Then at the end of the process we will all sit back and say that we contributed to making a success rather than cherry picking answers. I think we need to have a combination of answers that look at infrastructure, reuse and the environment. You are sitting in a part of the Murray River that is just a natural stretch of the Murray River. We see it every day. Our community sees it every day. They value it. They know its value to their livelihood and to the community’s livelihood. That is why we work overtime to protect the environment and, importantly, to protect the Murray River.

Dr STONE —Greg, you have talked about the natural gas infrastructure—and, self-evidently, that would be such a boon. Besides that, what other social infrastructure would assist if this plan went ahead with any further contraction of water, which would make it more difficult for productivity without a lot of water saving measures on-farm or river? Is there any other social infrastructure that is needed in this area so that there is an adjustment possible for a future scenario that was originally envisaged in this plan?

Councillor Cruickshank —Certainly, access to tertiary education close-by is probably the most important. The next one—

Dr STONE —So that is building a campus—

Councillor Cruickshank —Whether it is bricks and mortar or whether it is virtual. Access to tertiary education is critical, as Michael said, for retaining and educating our young people. Then also, hopefully, with the flow-on effects that come from having natural gas with a pipeline connecting along the Murray River and the added industries, the employment opportunities will actually keep our young people here and provide growth and a growing population.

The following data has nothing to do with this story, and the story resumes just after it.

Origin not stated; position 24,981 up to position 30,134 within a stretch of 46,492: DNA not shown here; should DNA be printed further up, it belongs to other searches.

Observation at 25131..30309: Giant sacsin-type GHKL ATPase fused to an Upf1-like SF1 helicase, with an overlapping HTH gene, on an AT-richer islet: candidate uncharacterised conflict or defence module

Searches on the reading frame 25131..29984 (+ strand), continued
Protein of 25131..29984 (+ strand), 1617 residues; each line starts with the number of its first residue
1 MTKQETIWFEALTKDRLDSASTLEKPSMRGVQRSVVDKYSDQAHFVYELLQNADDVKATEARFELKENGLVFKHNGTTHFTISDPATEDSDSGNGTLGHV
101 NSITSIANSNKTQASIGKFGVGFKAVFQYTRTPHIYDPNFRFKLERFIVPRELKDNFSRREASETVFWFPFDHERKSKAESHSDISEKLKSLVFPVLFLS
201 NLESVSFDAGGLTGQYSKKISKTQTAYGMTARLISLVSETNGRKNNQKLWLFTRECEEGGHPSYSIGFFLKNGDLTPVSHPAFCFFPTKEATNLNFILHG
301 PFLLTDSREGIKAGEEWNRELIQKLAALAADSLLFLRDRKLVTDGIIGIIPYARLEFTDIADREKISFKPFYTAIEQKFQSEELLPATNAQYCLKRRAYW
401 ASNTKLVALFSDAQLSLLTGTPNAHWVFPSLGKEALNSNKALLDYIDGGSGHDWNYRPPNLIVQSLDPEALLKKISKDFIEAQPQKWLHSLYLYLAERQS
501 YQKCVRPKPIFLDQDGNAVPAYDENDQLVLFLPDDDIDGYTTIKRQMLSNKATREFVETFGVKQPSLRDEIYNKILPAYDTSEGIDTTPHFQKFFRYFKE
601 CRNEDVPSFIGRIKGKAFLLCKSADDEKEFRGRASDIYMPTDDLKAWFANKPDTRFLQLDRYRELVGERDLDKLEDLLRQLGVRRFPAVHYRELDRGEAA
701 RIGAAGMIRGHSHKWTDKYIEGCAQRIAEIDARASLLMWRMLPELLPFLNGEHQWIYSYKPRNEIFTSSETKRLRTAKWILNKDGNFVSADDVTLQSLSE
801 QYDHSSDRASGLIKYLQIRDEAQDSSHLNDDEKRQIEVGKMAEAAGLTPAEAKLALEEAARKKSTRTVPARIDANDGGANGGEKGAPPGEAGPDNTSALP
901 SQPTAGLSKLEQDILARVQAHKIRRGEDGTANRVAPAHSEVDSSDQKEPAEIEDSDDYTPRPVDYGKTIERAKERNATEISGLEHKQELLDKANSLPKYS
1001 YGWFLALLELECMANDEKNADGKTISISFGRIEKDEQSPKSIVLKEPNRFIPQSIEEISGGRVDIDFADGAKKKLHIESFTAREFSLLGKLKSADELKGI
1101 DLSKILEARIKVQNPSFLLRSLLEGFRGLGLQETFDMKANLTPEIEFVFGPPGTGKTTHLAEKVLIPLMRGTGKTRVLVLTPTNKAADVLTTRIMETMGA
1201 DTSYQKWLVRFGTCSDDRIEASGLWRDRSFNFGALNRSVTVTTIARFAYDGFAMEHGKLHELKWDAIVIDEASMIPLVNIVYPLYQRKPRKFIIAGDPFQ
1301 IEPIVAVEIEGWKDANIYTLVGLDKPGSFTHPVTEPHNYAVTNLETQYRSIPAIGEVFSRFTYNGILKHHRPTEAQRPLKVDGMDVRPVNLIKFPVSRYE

While we are looking at Melbourne, for instance, it is growing unsustainably. It is taking up and going across what once was productive farmland and taking up all that land. They have got problems with infrastructure, water supply—all of those things. They are looking at the expense. The median price of a house in Melbourne is somewhere approaching half a million dollars. Half a million dollars would buy you a palace here in Swan Hill.

So there are significant opportunities for lifestyle changes, we believe. We have abundant land, fairly cheap land. If we create opportunities through social infrastructure investment and drive job opportunities we really have an alternative place for those people to live, rather than being crammed into Melbourne, where it is a two-hour drive to cover 30 kilometres to go to work. If you wanted to live 30 kilometres from here, it would take you 15 minutes to leave a beautiful spot out at Nyah to drive into Swan Hill to go to work. It is a magnificent drive along a tree-lined highway all the way. I do not think there is a comparison as to the choice, to be honest.

Mr Hovenden —To follow up on the mayor’s comment, you have to make your community attractive. You have choices in life. If you want to live in the city and expect all the city trimmings then perhaps you should stay there. If you are looking to make a change, right along the Murray River corridor we as a community and we as councils—collectively as the Murray River Group of Councils and individually—try to make our community as attractive as it can be by offering facilities to the people that we are trying to attract to our community. Expanding on the mayor’s answer, it is obviously about transport connections and the availability of appropriate levels of service, whether it be in education, health or otherwise.